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How to Keep Your Relationships with Patients Strong—Starting with the First Visit

How to Keep Your Relationships with Patients Strong—Starting with the First Visit by Elements magazine |

July 25, 2016

As an independent community pharmacist, you know that it’s vital to develop and maintain mutually beneficial relationships with your patients. But, how exactly do you go about doing that?

It’s not enough to just establish an initial rapport, you have to continuously keep up with your relationships in order to make them mutually beneficial. Your patients will benefit by receiving the best possible care from a pharmacy they trust, while your pharmacy will benefit from loyal patients spending more money and bringing in referrals.

It’s important to remember that every encounter you have with a patient is an opportunity to build a closer professional bond.

Here are some tips to help you establish and nurture relationships with your patients.

Develop the relationship

First visit
First impressions are always important. When patients initially fill a prescription at your pharmacy or use one of your services, such as getting an immunization, they need to have a good experience. They should leave their first visit with a lasting impression of high quality pharmacy-based care.

One of the simplest and most important aspects of a patient’s first visit is how they’re treated. Patients should be treated in a friendly, professional and respectful manner. They should feel comfortable in your pharmacy and at ease when interacting with your staff.

All of your employees should be trained on providing excellent customer service, and be prepared to deliver that service from the initial meeting to the conclusion of the visit. If a patient is using one of your services, such as scheduling a medication synchronization counseling session, you should explain the process of the visit beforehand, so they’re prepared.

For example, make sure they know if they need to bring anything with them for the visit, and call them a few days beforehand as a reminder.

It’s also beneficial to provide patients with accurate information regarding their financial responsibilities. Communicating with patients about payment arrangements and what is expected from them is essential in establishing a positive relationship.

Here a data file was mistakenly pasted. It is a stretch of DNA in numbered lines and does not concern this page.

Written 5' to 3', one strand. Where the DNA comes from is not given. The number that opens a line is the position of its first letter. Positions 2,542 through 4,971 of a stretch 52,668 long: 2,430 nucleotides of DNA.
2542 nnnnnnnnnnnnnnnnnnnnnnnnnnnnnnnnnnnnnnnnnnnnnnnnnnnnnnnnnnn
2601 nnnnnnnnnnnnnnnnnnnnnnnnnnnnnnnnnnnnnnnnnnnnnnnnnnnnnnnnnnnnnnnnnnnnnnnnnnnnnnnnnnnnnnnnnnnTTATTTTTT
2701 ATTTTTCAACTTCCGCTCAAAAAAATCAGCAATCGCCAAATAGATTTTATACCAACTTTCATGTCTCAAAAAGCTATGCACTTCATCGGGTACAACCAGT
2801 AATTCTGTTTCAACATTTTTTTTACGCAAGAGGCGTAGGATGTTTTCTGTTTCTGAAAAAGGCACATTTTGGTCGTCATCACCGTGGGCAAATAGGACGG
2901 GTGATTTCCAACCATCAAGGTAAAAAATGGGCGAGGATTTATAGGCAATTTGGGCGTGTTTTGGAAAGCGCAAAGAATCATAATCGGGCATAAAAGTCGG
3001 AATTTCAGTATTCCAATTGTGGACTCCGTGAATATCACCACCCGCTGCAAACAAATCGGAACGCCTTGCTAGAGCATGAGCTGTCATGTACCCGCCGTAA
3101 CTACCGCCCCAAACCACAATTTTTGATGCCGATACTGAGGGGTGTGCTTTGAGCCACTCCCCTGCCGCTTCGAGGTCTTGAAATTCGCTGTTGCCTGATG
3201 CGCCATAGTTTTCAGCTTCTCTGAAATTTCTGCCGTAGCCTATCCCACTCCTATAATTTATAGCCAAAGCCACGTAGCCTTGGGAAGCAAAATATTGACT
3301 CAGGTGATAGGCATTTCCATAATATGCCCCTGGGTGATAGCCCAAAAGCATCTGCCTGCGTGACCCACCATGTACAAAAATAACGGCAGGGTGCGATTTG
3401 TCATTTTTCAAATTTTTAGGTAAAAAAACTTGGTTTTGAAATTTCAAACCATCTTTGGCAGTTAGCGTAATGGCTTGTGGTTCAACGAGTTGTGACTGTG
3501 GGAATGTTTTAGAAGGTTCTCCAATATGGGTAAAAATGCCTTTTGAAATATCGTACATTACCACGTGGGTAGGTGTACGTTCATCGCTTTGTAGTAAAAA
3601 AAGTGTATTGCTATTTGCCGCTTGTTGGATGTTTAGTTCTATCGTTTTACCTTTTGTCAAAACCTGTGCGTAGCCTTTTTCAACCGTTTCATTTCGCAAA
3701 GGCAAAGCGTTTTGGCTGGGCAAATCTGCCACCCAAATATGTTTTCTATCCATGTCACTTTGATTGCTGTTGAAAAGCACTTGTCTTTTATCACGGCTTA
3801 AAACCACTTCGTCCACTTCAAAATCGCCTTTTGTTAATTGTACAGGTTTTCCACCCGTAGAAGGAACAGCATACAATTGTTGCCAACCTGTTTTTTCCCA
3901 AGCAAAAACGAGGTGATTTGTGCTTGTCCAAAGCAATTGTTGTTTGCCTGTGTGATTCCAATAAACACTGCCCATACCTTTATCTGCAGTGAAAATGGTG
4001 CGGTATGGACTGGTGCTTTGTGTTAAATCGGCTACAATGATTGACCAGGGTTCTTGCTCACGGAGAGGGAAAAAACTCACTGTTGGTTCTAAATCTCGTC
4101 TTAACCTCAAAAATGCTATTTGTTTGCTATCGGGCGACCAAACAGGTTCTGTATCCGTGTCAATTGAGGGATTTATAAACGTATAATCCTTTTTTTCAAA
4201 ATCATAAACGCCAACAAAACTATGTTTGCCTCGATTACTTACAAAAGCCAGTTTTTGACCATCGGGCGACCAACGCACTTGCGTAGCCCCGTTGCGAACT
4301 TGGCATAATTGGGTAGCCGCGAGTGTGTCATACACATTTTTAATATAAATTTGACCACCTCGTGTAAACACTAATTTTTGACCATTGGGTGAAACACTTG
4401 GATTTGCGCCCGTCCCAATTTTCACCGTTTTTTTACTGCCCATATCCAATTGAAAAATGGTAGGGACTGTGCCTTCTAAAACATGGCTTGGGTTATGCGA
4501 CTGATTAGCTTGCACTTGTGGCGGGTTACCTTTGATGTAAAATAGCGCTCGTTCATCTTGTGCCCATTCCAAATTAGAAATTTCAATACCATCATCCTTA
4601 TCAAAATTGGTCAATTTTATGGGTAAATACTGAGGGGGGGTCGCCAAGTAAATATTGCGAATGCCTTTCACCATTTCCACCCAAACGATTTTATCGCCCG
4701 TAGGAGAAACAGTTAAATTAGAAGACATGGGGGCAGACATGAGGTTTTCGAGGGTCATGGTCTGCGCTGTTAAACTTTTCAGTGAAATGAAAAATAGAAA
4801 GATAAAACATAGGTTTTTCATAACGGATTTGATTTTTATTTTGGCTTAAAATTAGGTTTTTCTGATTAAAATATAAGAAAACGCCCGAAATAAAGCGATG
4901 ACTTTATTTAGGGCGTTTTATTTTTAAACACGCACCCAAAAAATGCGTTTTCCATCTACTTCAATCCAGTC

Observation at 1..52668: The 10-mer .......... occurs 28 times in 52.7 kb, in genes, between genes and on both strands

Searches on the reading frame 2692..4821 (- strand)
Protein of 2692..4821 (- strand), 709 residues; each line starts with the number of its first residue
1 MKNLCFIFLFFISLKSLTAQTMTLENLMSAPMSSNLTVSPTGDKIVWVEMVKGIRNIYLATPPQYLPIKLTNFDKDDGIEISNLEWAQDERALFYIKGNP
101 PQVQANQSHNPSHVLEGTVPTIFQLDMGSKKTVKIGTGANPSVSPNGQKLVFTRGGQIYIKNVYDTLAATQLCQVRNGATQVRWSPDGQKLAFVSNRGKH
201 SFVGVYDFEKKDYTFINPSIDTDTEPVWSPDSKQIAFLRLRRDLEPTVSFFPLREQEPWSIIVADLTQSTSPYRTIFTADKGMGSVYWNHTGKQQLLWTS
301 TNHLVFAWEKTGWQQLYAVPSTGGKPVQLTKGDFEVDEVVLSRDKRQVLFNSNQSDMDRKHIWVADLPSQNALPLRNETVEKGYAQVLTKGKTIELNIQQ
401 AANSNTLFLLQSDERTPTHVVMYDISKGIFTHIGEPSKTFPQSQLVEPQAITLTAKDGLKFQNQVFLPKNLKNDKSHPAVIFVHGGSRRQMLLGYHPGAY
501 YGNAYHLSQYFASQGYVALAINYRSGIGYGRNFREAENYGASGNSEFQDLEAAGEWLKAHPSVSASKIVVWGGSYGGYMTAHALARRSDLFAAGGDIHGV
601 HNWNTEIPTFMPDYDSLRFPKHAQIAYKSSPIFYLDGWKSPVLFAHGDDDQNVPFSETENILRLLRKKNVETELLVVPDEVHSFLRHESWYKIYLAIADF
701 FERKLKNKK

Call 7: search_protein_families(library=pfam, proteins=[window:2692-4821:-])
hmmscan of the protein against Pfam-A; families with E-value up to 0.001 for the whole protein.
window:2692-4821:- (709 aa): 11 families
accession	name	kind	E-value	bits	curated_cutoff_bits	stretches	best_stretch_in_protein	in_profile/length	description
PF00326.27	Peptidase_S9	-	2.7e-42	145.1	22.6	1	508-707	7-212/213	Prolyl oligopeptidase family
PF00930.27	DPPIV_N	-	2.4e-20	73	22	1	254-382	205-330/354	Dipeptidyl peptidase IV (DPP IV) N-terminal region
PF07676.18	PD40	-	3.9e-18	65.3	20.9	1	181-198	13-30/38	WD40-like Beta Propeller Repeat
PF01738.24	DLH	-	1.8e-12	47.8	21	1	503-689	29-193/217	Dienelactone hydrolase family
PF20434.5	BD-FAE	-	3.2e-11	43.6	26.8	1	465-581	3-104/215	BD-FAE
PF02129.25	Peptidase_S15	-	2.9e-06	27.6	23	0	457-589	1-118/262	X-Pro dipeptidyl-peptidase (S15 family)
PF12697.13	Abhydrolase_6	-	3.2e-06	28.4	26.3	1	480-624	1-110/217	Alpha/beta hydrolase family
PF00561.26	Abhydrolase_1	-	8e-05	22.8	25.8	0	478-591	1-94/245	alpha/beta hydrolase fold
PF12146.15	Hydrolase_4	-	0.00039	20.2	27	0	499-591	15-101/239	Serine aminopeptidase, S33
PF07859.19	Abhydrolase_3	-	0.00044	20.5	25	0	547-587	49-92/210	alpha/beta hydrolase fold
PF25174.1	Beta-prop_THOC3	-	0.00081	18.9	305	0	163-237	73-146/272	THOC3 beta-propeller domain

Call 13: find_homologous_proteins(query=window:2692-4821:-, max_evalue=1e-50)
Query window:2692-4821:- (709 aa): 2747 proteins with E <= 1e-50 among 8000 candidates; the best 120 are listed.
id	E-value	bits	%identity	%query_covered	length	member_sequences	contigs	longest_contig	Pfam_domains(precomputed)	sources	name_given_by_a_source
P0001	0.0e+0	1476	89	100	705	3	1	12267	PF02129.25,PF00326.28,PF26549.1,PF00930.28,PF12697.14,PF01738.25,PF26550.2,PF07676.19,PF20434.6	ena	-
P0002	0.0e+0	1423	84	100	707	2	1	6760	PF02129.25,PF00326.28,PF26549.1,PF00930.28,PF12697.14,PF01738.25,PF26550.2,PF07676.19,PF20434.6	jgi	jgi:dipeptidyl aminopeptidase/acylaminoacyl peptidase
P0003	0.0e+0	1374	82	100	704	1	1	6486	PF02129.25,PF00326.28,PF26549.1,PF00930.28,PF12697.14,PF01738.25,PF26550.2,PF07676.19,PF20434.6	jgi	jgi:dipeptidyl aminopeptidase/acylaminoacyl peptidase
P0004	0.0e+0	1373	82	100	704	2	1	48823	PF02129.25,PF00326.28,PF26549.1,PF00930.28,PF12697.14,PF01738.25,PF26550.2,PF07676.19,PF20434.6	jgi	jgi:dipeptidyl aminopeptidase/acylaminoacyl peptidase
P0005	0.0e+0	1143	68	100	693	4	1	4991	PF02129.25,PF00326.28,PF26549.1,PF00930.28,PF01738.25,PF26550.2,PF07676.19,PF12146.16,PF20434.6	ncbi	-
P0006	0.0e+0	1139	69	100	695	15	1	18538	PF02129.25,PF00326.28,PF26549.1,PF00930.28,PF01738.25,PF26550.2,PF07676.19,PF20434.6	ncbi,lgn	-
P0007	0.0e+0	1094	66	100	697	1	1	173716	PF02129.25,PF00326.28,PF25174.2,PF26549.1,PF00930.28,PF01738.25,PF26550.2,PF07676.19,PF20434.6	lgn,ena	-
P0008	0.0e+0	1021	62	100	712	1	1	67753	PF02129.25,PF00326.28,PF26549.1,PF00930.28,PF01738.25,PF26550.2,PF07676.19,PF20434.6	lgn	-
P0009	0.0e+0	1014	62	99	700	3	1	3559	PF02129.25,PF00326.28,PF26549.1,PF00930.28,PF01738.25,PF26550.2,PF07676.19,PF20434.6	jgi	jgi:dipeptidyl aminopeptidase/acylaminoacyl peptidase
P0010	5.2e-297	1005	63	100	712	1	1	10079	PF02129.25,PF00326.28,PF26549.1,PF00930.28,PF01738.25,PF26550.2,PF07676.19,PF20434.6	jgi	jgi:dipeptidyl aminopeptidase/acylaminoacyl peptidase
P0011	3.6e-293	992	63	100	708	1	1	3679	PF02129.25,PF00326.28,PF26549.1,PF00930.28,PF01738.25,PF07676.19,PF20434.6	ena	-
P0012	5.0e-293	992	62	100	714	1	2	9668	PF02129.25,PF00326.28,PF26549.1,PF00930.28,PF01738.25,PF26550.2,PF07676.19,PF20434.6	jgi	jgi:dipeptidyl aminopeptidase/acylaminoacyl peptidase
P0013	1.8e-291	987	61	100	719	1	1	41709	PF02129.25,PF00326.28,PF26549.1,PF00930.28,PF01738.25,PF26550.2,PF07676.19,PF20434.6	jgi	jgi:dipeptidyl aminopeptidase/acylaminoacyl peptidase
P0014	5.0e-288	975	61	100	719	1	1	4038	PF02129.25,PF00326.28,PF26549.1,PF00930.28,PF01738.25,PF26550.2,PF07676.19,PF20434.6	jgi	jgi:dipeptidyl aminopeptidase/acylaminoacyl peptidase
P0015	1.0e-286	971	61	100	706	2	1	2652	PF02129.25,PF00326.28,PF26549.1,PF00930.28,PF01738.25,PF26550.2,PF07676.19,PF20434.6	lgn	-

Follow-up visits
Follow-up visits are necessary to assess and monitor your patients’ progress if they’re using one of your services, such as your smoking cessation program. They’re also a vital part of developing relationships with patients.

During these visits, you should reinforce the importance of your patients’ progress, praise their achievements and encourage the continuation of healthy behaviors.

If patients have not adhered to treatment recommendations, respond with empathy. Work with patients to figure out why this occurred, and address the issue by helping to find a solution.

Show patients you really care by investigating the causes of failures, and working to find ways to fix them to achieve their treatment goals. Be sure to address any additional issues or concerns that may have arisen since the initial visit.

Maintain the relationship

Be realistic
When deciding to promote a particular patient care service, make sure your staff can fully meet patients’ expectations regarding that service. Consider introducing a new service gradually as opposed to a full-on promotion to ensure patients’ needs can actually be met.

Deliver on your promises
If you can’t deliver as promised, your pharmacy will lose its credibility, and it can negatively affect your relationships with patients. Before promoting a service, carefully assess your knowledge and skills to determine whether or not you can make that service successful.

In order to meet patients’ expectations and maintain effective relationships, you need to properly train employees.

After initial training, provide regular continuing education for your employees to keep their skills and knowledge sharp. Service provided to patients needs to be consistent and of the highest quality, no matter who provides it, or when.

You also need to assess your resources.

Evaluate whether or not a new service will require changes to the layout of your pharmacy, extra staffing or other adjustments. And, be sure to make those changes before promoting the service. Regularly assess the functionality of your pharmacy to ensure it’s designed to meet your patients’ needs and that the services you offer can be properly executed.

Listen to your patients
Every time you interact with patients, they form a perception of your pharmacy’s service quality, which ultimately affects their decision to continue using your business.

Because it’s not realistic to expect service to always be perfect, your pharmacy should have a plan in place to manage situations when your patients’ expectations aren’t met.

Patients should feel comfortable and encouraged to share their feedback about your pharmacy’s service. Any complaints should be addressed promptly, sincerely and professionally. It’s important that patients understand their concerns are valued, and that they will be addressed.

When you do address a dissatisfied patient’s complaint, make sure you create a noticeable difference—one that the patient will recognize and appreciate. If a patient sees that you acknowledged their concerns and also made improvements, it will strengthen your relationship.

Relationships with patients aren’t the only ones you need to nurture. Check out these tips to improve pharmacist-physician relationships.



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